How the Individuals with Disabilities Education Act Affects Your Special Needs Child
What you should know about IDEA and Section 504 regulations
The federal government has put into place a number of Acts and laws designed to protect people with special needs and/or disabilities, and to ensure that all children have a chance to be successful in school. Under some of these laws, educators, administrators and even the state of Tennessee must ensure that students can access the right resources to help them. If your child has been denied access to these resources, or if you are a teacher whose students cannot learn because administrators have made it difficult or impossible for you to uphold the law, the Law Office of Perry A. Craft, PLLC is ready to help. Attorney Craft has spent almost 40 years giving a voice to the voiceless in and around Nashville. When you need an education lawyer who stand up for you, you need Perry Craft.
How the laws differ
There are three separate laws which affect special needs students in Tennessee and around the country. The Americans with Disabilities Act (ADA) is usually the most well-known: it ensures that no person with a disability is denied access to public services. In this case, it means that a child with special needs has a right under the law to attend public school in Tennessee.
The other two laws generally work in tandem to ensure that all children get the kinds of help that they need, when they need it. They are, as defined by the Disability Rights, Education & Defense Fund:
- The Individuals with Disabilities Education Act of 2004: “An education act to provide federal financial assistance to State and local education agencies to guarantee special education and related services to eligible children with disabilities” and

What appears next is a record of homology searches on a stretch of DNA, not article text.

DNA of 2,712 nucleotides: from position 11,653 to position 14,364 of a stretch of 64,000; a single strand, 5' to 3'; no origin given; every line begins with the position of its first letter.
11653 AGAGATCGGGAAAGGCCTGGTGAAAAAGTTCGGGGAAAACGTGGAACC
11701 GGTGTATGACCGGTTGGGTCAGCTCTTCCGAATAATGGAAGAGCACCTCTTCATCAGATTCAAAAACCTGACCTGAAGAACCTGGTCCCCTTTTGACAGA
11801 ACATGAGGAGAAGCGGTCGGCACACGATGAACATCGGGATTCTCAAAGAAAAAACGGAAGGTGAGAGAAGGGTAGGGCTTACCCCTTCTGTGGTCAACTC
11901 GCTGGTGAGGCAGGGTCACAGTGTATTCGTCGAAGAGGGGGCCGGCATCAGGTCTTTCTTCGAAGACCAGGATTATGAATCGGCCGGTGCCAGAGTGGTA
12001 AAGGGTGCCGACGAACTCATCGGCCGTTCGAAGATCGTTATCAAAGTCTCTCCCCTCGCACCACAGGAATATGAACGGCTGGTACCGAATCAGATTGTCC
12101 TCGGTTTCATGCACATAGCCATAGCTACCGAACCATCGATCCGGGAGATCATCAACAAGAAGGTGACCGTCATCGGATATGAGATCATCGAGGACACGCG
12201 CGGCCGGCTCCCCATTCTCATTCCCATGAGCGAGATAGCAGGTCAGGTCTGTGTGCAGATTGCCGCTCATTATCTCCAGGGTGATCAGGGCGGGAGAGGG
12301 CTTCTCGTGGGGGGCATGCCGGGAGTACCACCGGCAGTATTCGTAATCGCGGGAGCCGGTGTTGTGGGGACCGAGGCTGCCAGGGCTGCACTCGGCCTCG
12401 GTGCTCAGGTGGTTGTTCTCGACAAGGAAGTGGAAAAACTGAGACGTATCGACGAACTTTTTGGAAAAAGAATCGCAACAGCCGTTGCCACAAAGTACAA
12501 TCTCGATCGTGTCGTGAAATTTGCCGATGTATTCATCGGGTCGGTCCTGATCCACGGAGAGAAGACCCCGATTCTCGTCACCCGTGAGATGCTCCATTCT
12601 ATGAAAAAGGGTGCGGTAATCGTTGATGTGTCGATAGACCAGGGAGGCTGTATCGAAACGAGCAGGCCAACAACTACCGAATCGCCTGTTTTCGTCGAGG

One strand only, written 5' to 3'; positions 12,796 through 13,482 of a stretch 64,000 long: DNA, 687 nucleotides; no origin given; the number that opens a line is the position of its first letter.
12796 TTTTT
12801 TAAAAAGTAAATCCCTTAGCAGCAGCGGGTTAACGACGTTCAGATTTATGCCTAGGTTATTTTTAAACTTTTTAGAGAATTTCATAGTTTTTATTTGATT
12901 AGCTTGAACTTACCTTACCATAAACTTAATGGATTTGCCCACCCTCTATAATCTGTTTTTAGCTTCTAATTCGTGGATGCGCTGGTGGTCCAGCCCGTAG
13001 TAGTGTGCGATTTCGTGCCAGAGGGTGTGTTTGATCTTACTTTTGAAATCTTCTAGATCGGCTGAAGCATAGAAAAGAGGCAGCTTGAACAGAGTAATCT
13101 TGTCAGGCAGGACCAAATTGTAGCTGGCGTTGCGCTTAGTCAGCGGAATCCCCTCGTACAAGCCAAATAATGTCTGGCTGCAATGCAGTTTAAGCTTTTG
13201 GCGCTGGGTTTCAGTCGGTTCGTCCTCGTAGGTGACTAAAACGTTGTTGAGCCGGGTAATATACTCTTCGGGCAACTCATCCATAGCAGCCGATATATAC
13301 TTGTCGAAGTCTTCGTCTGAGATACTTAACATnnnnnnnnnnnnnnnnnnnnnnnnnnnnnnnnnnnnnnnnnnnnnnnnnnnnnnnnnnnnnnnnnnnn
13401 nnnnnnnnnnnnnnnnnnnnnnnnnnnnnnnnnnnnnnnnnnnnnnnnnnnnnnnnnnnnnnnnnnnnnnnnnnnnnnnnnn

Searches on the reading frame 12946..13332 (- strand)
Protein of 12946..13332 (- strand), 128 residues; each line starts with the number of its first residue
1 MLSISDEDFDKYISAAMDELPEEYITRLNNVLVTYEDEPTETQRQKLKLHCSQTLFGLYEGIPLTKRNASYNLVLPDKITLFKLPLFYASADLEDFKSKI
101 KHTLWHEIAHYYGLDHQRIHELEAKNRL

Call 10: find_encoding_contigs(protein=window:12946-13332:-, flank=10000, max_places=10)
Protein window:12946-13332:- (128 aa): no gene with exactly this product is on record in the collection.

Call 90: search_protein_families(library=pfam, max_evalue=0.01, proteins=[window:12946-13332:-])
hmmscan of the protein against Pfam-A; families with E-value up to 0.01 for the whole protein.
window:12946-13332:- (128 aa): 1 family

- Section 504 of the Rehabilitation Act of 1973: “A civil rights law to prohibit discrimination on the basis of disability in programs and activities, public and private, that receive federal financial assistance.”
While the IDEA ensures that a child with special needs is given the right to an education, a 504 plan outlines how a particular educational institution will provide that access. For example: the IDEA requires that children with dyslexia be taught how to read; the 504 plan outlines which tools (such as software programs or reading specialists) will be utilized to ensure that the child has the best chance at learning how to read. While the IDEA is applicable only to students, Section 504 of the Rehabilitation Act is a civil rights issue, and can be applied outside of the realm of education. Both laws are executed on behalf of your children through the IEP.
Protecting the rights of special needs students
Once a child is found to have special needs, the school must meet those needs under federal law. At the Law Office of Perry A. Craft, we know that this can sometimes be the hardest part of the process. Attorney Craft advocates for your children to ensure that the school upholds the law. He often represents students in Section 504 meetings, and can create strategies designed to help your child in due process disputes over eligibility.
Attorney Craft also works with teachers who cannot access the resources they need for their special needs students, or who have been tasked with responsibilities that fall outside of the scope of their work and their contract. Thus a teacher who is told to make his or her classroom meet a 504 Plan, but cannot do so with the resources or materials granted by the Board of Education, has options for moving forward.
When you work with our firm, you work with a Nashville education law attorney who truly cares about your child’s future, and advocates tirelessly on behalf of special needs students throughout Tennessee.
Is your child being given every chance to succeed in school?
The Law Office of Perry A. Craft, PLLC serves students, parents and teachers in and around Nashville when a school is in non-compliance with the IDEA or their Section 504 plans. We offer practical guidance and support and we never stop advocating on your behalf. To schedule a consultation with a skilled Nashville school law attorney, please call 615.239.1899 or fill out our contact form.